William Willoughby Sharp I was the senior partner in a brokerage firm when he was struck by a taxicab while crossing a street and killed. A year before his father's death in 1926, William Willoughby Sharp II, a marine in the Great War and a Harvard graduate, formed his own brokerage firm, the forbiddingly named Harde & Sharp. However, only three years later Sharp retired from business and moved to Bermuda, where he lived until 1935, when he returned to New York.
|Muriel Manners Sharp|
In 1936, the Sharps had a son, predictably named William Willoughby Sharp. The third Sharp became a conceptual art guru in the 1960s and 1970s. When he died in 2008, he received a sizable obituary in the New York Times.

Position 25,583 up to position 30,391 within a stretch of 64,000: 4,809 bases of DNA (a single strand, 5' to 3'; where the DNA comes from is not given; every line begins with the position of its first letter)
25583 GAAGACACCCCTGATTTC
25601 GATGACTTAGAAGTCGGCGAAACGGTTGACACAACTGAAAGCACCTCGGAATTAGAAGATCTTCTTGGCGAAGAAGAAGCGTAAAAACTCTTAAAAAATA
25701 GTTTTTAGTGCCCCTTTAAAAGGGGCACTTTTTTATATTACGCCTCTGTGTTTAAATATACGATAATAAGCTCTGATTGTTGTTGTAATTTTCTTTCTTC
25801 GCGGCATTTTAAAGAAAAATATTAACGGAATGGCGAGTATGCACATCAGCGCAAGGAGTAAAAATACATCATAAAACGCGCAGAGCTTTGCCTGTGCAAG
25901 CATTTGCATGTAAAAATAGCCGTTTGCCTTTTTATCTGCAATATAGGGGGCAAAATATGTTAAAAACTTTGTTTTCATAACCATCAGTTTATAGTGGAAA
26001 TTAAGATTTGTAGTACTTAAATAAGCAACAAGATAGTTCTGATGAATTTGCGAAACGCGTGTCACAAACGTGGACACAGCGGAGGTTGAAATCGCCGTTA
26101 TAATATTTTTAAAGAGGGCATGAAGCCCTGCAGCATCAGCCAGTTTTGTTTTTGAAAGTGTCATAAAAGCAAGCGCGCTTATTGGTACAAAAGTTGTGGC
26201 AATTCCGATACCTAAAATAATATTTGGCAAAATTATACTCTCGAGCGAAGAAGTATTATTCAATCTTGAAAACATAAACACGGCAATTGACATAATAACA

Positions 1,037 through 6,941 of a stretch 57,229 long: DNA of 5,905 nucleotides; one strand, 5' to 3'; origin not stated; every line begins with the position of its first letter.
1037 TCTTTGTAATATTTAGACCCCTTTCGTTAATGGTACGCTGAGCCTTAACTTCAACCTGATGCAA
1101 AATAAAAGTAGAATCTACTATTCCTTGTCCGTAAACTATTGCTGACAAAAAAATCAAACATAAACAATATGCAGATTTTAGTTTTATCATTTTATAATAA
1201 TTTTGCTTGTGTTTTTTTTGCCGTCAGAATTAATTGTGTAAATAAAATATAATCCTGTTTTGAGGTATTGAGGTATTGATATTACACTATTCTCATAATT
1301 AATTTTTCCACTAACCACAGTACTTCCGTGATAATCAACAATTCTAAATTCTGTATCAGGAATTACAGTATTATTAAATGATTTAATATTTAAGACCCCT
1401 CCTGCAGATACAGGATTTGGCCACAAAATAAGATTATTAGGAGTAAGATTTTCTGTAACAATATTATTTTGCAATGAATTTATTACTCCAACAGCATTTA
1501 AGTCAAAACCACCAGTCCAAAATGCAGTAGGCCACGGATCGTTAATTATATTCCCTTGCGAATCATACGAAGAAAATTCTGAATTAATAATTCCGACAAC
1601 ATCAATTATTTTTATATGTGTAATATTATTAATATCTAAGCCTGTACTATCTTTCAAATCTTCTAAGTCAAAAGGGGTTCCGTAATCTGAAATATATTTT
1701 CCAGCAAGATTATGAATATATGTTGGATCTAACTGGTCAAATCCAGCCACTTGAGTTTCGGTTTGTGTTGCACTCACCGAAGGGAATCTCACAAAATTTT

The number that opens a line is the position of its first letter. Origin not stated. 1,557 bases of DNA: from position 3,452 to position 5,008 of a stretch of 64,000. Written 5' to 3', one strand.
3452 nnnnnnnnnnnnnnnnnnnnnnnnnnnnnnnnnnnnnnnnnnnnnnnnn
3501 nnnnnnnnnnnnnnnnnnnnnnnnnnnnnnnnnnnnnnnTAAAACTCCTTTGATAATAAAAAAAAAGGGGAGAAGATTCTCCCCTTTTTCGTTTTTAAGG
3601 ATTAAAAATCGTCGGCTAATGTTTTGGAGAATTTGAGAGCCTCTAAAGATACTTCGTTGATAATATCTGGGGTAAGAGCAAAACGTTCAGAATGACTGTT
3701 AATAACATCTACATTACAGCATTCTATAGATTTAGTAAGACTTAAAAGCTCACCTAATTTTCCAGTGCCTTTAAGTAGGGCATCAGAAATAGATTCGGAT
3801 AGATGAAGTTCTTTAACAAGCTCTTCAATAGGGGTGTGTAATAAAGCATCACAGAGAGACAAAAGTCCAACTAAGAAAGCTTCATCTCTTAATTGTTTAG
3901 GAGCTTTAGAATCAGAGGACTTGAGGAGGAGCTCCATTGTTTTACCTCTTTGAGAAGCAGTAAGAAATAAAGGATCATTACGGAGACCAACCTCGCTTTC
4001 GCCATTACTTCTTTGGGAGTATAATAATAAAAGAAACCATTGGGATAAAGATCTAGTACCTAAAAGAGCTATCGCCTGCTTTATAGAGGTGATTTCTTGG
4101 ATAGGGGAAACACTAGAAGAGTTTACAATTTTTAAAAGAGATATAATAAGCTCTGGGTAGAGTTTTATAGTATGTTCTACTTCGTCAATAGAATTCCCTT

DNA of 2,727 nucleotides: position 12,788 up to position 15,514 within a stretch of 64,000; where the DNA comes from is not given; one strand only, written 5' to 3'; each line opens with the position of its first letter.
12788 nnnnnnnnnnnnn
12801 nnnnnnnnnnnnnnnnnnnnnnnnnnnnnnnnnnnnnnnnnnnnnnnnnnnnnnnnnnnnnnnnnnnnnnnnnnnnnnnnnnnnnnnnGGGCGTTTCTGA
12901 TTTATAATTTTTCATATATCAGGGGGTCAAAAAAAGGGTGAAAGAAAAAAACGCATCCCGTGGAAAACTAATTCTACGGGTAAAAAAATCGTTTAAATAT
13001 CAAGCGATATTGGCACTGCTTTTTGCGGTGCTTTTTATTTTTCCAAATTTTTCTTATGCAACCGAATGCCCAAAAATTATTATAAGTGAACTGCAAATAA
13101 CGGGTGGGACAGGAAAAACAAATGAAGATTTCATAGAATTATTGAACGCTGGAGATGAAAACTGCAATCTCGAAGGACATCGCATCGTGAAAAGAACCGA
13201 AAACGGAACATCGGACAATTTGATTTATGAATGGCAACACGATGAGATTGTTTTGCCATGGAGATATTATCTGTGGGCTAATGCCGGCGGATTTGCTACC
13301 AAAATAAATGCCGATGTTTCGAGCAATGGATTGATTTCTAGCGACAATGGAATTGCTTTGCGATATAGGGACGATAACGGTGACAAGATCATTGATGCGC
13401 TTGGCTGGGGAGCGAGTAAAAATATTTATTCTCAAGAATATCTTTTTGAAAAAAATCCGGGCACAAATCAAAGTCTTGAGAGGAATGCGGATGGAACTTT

William Willoughby Sharp II is rarely mentioned today (even accounts of his son's eventful and quirky life show much more interest in Muriel Manners Sharp's chorus girl background), but he was an interesting individual in his own right.
What concerns us most here, of course, is Sharp's brief venture into publishing and mystery writing. For two years he was in partnership with publisher Claude Kendall, the man, much discussed here lately, who published Sharp's two detective novels, Murder in Bermuda (1933) and Murder of the Honest Broker (1934).
I will have full reviews of these two excellent detective novels up on the blog later today.